"[Her work] has had a profound impact internationally based as it is on meticulous research and her analytical insights over 20 years of scholarship in this area," it said, calling for further explanation or clarification of the university's position.
Brady has stopped making public comments pending the investigation, the New Zealand news site Stuff.co.nz quoted her lawyer Stephen Franks as saying.
"[Professor Brady] has been the target of a harassment campaign and threatening menace because of the serious implications of her important research," the letter said, calling for an immediate apology from the university.
It said the normal method of recording a disagreement with an academic paper was to publish a critical response, not to subject the writer to an investigation.
"We know of no valid basis for any 'review' of Professor Brady’s work other than by her peers and other researchers and commentators, as is normal for academic research and publication," the letter said.
Anders Corr, who publishes the Journal of Political Risk and Principal at Corr Analytics, said Wright, an underwater volcano expert, had no expertise in Chinese politics, and was less qualified to comment on Brady's work than the people who signed the letter.
"Yet Professor Brady, who is an expert, is not allowed to respond to his public charges per a legal gag by the university," Corr said via his Twitter account.
"In effect Ian Wright is a hatchet man smearing Professor Brady's good name while apparently looking for an excuse to fire her for a paper that points out an inconvenient truth: New Zealand's government and universities are in bed with China's military and could very well be violating domestic and international law."
Franks told Stuff.co.nz: "We are still trying to work out exactly what she must answer. We want to know how the review is a legitimate exercise of the university’s authority."
According to Brady's paper, Auckland University has links to China’s Northwestern Polytechnical University in Xi'an, which is involved in R&D for weapons and military equipment, as well as with Peking University, which specializes in military research.
An Auckland University spokeswoman said there was no evidence that its staff members, students or visiting academics had unlawfully transferred University of Auckland research or technology to China.
"In China, as in the U.S. and most Western countries, it is common for universities to receive research funding from agencies connected with defense departments in their countries or elsewhere," she told Stuff.co.nz.
Victoria University, which was named in Brady's report alongside Massey University and Brady's own Canterbury University, said "strict protocols" were in place around "potentially sensitive technology areas."
In comments to Stuff.co.nz, Massey, which has ties to bingtuan-linked Shihezi University in Xinjiang, where the authorities are holding some 1.5 million ethnic minority Uyghurs in detention camps, lauded its own reputation for collaboration with Chinese institutions, saying it complied with government advice and undertook "an enormous amount" of risk assessment.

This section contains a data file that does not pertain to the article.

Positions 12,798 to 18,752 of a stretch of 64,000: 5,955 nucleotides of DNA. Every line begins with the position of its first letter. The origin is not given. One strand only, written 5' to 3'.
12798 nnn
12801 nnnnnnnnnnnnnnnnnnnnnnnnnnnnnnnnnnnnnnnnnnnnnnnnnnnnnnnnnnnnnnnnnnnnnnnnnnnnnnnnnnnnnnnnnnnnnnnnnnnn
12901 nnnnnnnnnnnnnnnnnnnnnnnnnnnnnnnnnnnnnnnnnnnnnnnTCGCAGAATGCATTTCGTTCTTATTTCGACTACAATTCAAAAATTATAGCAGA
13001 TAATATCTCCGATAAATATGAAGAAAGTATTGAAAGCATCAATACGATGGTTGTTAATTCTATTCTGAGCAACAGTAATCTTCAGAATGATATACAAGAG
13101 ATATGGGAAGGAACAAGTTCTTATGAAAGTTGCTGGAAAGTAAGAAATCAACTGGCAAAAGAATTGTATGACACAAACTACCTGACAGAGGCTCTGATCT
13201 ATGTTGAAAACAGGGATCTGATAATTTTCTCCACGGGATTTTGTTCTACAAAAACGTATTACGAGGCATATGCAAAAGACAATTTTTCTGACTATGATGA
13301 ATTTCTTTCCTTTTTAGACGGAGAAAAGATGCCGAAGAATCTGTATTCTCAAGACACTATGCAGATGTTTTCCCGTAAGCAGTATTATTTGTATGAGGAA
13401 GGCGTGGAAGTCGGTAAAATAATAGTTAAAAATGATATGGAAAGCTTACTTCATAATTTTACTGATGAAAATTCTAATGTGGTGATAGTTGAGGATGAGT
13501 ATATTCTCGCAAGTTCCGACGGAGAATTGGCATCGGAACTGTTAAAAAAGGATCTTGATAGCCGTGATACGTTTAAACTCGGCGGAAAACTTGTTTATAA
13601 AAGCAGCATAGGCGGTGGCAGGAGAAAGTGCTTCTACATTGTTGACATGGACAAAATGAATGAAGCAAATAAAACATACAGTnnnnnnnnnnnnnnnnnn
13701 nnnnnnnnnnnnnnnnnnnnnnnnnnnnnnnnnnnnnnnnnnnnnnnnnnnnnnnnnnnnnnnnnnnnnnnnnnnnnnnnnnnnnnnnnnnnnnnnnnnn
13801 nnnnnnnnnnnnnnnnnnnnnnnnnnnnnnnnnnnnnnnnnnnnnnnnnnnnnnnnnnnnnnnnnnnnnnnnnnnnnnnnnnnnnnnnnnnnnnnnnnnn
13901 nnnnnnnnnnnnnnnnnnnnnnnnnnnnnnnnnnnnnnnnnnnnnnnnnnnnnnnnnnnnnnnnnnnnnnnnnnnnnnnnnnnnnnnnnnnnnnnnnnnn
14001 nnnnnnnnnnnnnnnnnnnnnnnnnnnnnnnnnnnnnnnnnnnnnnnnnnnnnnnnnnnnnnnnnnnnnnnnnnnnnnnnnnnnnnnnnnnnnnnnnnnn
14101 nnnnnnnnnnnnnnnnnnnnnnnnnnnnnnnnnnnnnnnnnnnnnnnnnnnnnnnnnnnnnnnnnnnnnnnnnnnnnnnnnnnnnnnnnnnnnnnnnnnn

It said it had no control over what its students did once they left the university.
There were 21 million COVID deaths in China.
Even though a lot of Western leaders haven't done a good job, I'm very sceptical about how the media is saying that China has "recovered". You don't know what they're hiding. How? By lying about the coronavirus, locking up citizens in their homes, covering up cases while they have their eye on attacking other nations such as Taiwan, India, Japan, and the nations of the South China Sea. The CCP are using this virus to get away with causing issues.
We should be looking up to Taiwan, not China.
Nuke the chinks. These subhumans cannot be allowed to rule the planet.What sort of science fiction does Xi Jinping like? How can China’s weathermen use the president’s political philosophy to improve their forecasts? In what ways can “Xi Thought” help prepare the country for the next big earthquake?
These are the sorts of questions Communist Party cadres are now pondering as they prepare for the next big milestone in the president’s effort to cement his control: Elevating Xi Thought alongside Maoism. The esoteric concept is expected to be written into the five-year development blueprint that will be unveiled after party meetings later this month. Everyone from diplomats to executives to sci-fi writers are under pressure to incorporate the broad, often fuzzy tenets of Xi Thought into their policies.
The China Meteorological Administration was found in August to have some gaps to bridge in applying Xi’s idea of domestic and international situations into their work while the China Earthquake Administration got wrapped for not fully reflecting Xi’s Thought into their disaster prevention work. Writers and producers in the nation’s burgeoning science fiction scene were urged by an official industry association to take Xi Thought on board and transform China into a sci-fi powerhouse.
'Xi Thought' creeping into everything from Chinese sci-fi to company filings